Holiday Forecast: It’s Snowy Divinity Season!

 

 

Barbara McLaughlin’s kitchen is a convivial place. Behind the much-Instagrammed, bright yellow front door of her family’s Upper East Side townhouse, the shelves are filled with dozens of cookbooks, including many from Minnesota, where she grew up. When Barbara, president of The Fund for Park Avenue,  isn’t raising money to plant the avenue with tulips, begonias, chrysanthemums and holiday trees, she loves cooking, baking and making homemade gifts for family and friends.

 

All year ‘round, there’s always something simmering in a yellow Le Creuset pan on Barbara’s range. She and her daughter Madeline are taking virtual cooking classes with Suzanne Pollak at the  Charleston Academy of Domestic Pursuits. Barbara also finds inspiration in Melissa Clark’s From the Pantry in The New York Times. And, now that the holidays are just around the corner, she’s making her signature Meyer lemon marmalade with fruit from her own trees.

 

“Among the many silver linings of this year, all this family time at home has inspired me to cook more and look back at our family recipes, which my sister Amy compiled into a cookbook,” Barbara says.  

 

Barbara inherited her culinary talents from several generations of her family. Every Christmas, her Grandma Ken and Great-Aunt Florence would make Snowy Divinity candy, an ethereal, chewy marshmallow-y confection. A longstanding Southern tradition that dates back to the early 1900s, divinity became popular in Minnesota, maybe because of Betty Crocker, a mythical Minnesotan who taught legions of women how to cook.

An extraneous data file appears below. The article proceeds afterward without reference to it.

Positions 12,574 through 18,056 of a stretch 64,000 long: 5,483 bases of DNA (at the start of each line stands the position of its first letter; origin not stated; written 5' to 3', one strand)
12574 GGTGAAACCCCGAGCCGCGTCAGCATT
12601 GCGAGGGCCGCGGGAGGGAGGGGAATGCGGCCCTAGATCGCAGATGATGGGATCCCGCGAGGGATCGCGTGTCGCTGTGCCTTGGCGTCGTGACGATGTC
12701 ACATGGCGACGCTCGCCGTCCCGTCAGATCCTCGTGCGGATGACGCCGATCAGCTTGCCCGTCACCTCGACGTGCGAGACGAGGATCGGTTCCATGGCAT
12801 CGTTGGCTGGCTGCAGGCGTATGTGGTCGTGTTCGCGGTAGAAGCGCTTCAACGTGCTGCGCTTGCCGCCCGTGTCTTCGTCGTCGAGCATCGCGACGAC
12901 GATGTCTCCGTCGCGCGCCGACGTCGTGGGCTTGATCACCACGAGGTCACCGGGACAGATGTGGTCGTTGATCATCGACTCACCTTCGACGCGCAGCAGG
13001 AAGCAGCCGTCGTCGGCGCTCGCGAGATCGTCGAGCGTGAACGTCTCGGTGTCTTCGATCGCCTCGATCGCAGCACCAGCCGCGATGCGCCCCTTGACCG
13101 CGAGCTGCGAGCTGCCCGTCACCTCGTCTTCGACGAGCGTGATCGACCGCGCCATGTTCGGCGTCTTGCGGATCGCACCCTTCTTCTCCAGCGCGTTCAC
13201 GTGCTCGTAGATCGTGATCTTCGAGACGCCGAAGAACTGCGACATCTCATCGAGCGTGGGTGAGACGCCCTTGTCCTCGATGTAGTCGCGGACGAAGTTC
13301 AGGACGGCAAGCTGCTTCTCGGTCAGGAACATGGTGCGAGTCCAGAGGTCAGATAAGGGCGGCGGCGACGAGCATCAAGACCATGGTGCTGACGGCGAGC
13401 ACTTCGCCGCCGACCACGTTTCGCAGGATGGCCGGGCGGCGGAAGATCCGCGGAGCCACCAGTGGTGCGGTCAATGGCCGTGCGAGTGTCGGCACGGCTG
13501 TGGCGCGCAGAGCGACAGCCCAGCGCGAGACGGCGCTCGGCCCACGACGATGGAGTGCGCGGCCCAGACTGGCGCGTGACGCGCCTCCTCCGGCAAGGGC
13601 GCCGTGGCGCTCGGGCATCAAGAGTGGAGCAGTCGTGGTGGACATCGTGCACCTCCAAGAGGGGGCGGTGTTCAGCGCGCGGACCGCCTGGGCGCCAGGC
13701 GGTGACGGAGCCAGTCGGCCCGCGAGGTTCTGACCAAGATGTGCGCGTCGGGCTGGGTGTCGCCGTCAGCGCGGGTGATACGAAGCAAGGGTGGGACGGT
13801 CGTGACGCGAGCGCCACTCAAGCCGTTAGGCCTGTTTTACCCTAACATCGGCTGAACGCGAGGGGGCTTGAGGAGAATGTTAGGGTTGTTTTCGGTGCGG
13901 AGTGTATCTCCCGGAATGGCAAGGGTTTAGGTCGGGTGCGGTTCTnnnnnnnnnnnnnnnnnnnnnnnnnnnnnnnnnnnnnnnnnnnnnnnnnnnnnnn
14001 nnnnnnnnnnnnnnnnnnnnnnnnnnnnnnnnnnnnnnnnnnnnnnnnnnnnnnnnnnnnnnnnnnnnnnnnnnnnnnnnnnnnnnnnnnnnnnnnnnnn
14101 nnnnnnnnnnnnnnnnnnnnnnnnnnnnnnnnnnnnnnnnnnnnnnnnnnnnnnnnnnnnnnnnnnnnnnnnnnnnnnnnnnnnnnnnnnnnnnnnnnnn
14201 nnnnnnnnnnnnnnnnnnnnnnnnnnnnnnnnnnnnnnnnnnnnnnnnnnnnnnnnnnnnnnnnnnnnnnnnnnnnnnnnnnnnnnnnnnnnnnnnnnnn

When Barbara married Kevin McLaughlin, Florence sent her a hand-written note with some of her favorite recipes. “I’m copying a few recipes—now I’m just wondering if you have time for baking and making goodies,” she wrote in her beautiful penmanship. “These are some recipes that I’ve used over many, many years. I imagine I’ve probably made over a hundred batches of divinity. I gave it away for Christmas…I wish you and Kevin a long and happy marriage together. Love, Aunt Florence.”

 

Before joining The Fund for Park Avenue, Barbara was Executive Director of The Society of Memorial Sloan-Kettering Cancer Center. She collaborated with the board and noted food writer Florence Fabricant to create Park Avenue Potluck and Park Avenue Potluck Celebrations: Entertaining at Home with New York’s Savviest Hostesses. The cookbooks feature dozens of menus and recipes including Barbara’s Snowy Divinity Candy, which she and Madeline will be making and giving as gifts this season!

 

 

 

Barbara McLaughlin’s Snowy Divinity Candy

Makes about 50 candies

 

 

Ingredients

1 - 2 tablespoons unsalted butter, softened, for greasing baking sheet and spoons

2 large egg whites

2 cups white sugar

½ cup light corn syrup

1 cup chopped walnuts 

1 teaspoon vanilla extract

 

Barbara’s Tips

  • For the best texture, snowy divinity is best made on a crisp, dry day.
  • For Southern-style divinity, substitute 1 cup chopped pecans for the walnuts. (I love the big Georgia pecans from Publix in Florida!)
  • For Scandi-style divinity, top with Swedish pearl sugar.
  • For peppermint divinity, substitute 1 cup chopped peppermint candy for nuts and add 1/2 teaspoon peppermint extract with the vanilla.



Directions

  1. Grease a large baking sheet and set aside.
  2. Place the egg whites in the bowl of a KitchenAid or other heavy duty standing mixer and whisk until they just start to form peaks. 
  3. Put the sugar, corn syrup and ½ cup water in a saucepan. Bring to a boil over medium heat and cook until the mixture reaches 270 degrees (hard-ball stage) on a candy thermometer. 
  4. Start beating the egg whites again on high speed and slowly pour in the sugar syrup as they are being whipped. Keep beating until the mixture is stiff and shiny and holds its shape on a spoon.
  5. Quickly fold in the walnuts and vanilla. Using two greased spoons, spoon small mounds of the mixture on the baking sheet.
  6. Set aside to firm up and then store in an airtight container.